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Less is More: Individual and Community Gains from Saving Energy
This is Part 1 of a series ‘Making a case for energy efficiency’ during the National Energy Conservation Week 

Dhruvak Aggarwal
18 December 2020

If you own a two-wheeler or a car, you are often concerned about how many kilometres it travels per litre of fuel, especially now, with fuel prices touching a two-year high. In other words, you are concerned about your vehicle’s energy efficiency, i.e. the amount of useful service provided per unit of energy consumed and costs thereof. 

Now recall the last electricity bill you paid. Was there a potential for savings there? 

How much airflow/lighting/cooling do our appliances provide per unit of electrical energy (kWh)? The star labels on appliances, that derive from the Bureau of Energy Efficiency (BEE)’s standards tell us this. Most of the appliances in our homes have star labels: air conditioners (ACs), washing machines, televisions (TVs), even fans and light emitting diode (LED) lamps. A 1-star appliance consumes the most electricity compared to other models of similar specifications, and a 5-star appliance consumes the least.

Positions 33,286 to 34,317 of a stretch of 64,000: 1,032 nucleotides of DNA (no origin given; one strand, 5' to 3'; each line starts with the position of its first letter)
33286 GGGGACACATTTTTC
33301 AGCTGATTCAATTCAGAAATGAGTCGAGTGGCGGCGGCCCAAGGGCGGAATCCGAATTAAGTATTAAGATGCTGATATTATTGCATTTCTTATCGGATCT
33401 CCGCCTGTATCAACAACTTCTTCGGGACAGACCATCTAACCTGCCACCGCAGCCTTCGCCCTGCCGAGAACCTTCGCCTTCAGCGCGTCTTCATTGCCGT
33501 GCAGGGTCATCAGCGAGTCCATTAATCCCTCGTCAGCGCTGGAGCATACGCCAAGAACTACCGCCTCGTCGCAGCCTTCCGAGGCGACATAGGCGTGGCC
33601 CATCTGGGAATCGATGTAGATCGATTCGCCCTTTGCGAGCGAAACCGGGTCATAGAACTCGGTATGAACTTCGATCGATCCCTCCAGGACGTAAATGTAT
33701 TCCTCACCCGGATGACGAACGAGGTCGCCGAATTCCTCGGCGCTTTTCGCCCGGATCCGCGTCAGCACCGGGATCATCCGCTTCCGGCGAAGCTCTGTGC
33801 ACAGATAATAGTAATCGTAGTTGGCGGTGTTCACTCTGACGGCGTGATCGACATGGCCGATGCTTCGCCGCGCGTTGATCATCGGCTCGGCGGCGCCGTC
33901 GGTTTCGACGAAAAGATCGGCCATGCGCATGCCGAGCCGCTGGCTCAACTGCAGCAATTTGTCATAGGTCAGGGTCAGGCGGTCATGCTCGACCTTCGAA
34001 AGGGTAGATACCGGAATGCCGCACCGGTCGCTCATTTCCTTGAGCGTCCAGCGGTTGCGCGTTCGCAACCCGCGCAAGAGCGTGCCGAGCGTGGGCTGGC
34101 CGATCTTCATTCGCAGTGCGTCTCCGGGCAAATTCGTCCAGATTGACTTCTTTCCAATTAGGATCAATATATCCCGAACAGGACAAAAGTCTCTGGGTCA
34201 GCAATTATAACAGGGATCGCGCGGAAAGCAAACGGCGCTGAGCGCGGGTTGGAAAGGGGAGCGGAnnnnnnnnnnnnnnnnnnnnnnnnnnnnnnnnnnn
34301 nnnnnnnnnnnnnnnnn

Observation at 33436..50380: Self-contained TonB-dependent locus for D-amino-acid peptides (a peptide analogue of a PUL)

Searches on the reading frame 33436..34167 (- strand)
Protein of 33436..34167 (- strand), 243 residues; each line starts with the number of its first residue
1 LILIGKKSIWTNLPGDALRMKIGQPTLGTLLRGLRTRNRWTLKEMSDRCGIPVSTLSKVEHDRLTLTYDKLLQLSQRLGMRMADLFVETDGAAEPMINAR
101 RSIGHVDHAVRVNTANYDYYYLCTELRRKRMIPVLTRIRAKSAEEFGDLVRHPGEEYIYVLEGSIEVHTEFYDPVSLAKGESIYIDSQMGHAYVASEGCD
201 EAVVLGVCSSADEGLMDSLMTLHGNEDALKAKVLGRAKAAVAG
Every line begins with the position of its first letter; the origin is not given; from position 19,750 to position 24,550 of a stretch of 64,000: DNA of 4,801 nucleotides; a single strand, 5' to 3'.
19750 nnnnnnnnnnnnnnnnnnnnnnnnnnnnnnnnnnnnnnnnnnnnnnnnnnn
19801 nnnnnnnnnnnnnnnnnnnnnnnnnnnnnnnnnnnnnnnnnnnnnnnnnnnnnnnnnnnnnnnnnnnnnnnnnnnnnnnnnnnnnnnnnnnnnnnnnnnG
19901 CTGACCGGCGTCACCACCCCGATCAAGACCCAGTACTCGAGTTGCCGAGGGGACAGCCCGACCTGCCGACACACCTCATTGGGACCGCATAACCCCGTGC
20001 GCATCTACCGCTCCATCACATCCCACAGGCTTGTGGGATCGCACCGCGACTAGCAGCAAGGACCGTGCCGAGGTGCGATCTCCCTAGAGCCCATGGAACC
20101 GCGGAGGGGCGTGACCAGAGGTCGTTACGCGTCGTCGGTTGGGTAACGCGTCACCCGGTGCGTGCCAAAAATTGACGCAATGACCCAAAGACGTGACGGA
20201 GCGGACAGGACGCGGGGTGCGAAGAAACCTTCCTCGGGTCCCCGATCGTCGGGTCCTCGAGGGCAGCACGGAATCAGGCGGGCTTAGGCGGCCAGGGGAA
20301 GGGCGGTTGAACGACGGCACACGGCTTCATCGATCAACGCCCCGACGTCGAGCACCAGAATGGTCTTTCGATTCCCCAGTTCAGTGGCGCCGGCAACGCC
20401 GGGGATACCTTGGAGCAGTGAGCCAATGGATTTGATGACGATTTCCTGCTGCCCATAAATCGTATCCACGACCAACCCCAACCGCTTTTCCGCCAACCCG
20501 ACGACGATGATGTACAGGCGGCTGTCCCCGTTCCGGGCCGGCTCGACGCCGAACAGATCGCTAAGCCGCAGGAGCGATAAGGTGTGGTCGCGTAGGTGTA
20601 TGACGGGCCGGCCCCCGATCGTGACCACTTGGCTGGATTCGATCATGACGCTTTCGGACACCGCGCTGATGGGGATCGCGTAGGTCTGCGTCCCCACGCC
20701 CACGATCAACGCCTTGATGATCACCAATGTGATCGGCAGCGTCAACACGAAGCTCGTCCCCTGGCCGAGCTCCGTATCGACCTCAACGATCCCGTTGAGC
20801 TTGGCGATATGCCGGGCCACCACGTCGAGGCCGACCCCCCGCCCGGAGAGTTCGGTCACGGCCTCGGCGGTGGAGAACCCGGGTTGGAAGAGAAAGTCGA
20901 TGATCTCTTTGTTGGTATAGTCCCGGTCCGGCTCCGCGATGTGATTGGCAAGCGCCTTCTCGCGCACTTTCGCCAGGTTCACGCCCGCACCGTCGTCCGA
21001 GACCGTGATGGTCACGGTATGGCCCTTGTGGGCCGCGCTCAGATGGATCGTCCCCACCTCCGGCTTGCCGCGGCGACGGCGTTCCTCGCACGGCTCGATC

Energy saved is money earned

Households can reduce their appliance-specific electricity use by 30-85 per cent by shifting to energy-efficient appliances (Table 1). Though these appliances are costlier, they help save money over their operational lives. For example, a brushless DC (BLDC) motor fan can cost up to ₹1,700 more than a conventional fan. However, if one is paying ₹6/unit of electricity, then the cost can be recovered in two to four years through electricity saved, beyond which the appliance continues to provide savings on operating costs. For consumers paying a higher energy charge, the payback can be even faster. 


Table 1: Energy-efficient appliances can be up to 85 per cent more efficient than conventional ones for a similar level and duration of use


Conventional appliance and its energy consumption

Efficient appliance and its energy consumption

Energy savings 



Light bulb

60W incandescent bulb 

- 108 kWh/year


15W Compact fluorescent lamp (CFL) - 27 kWh/year


9W Light Emitting Diode (LED) bulb - 16 kWh/year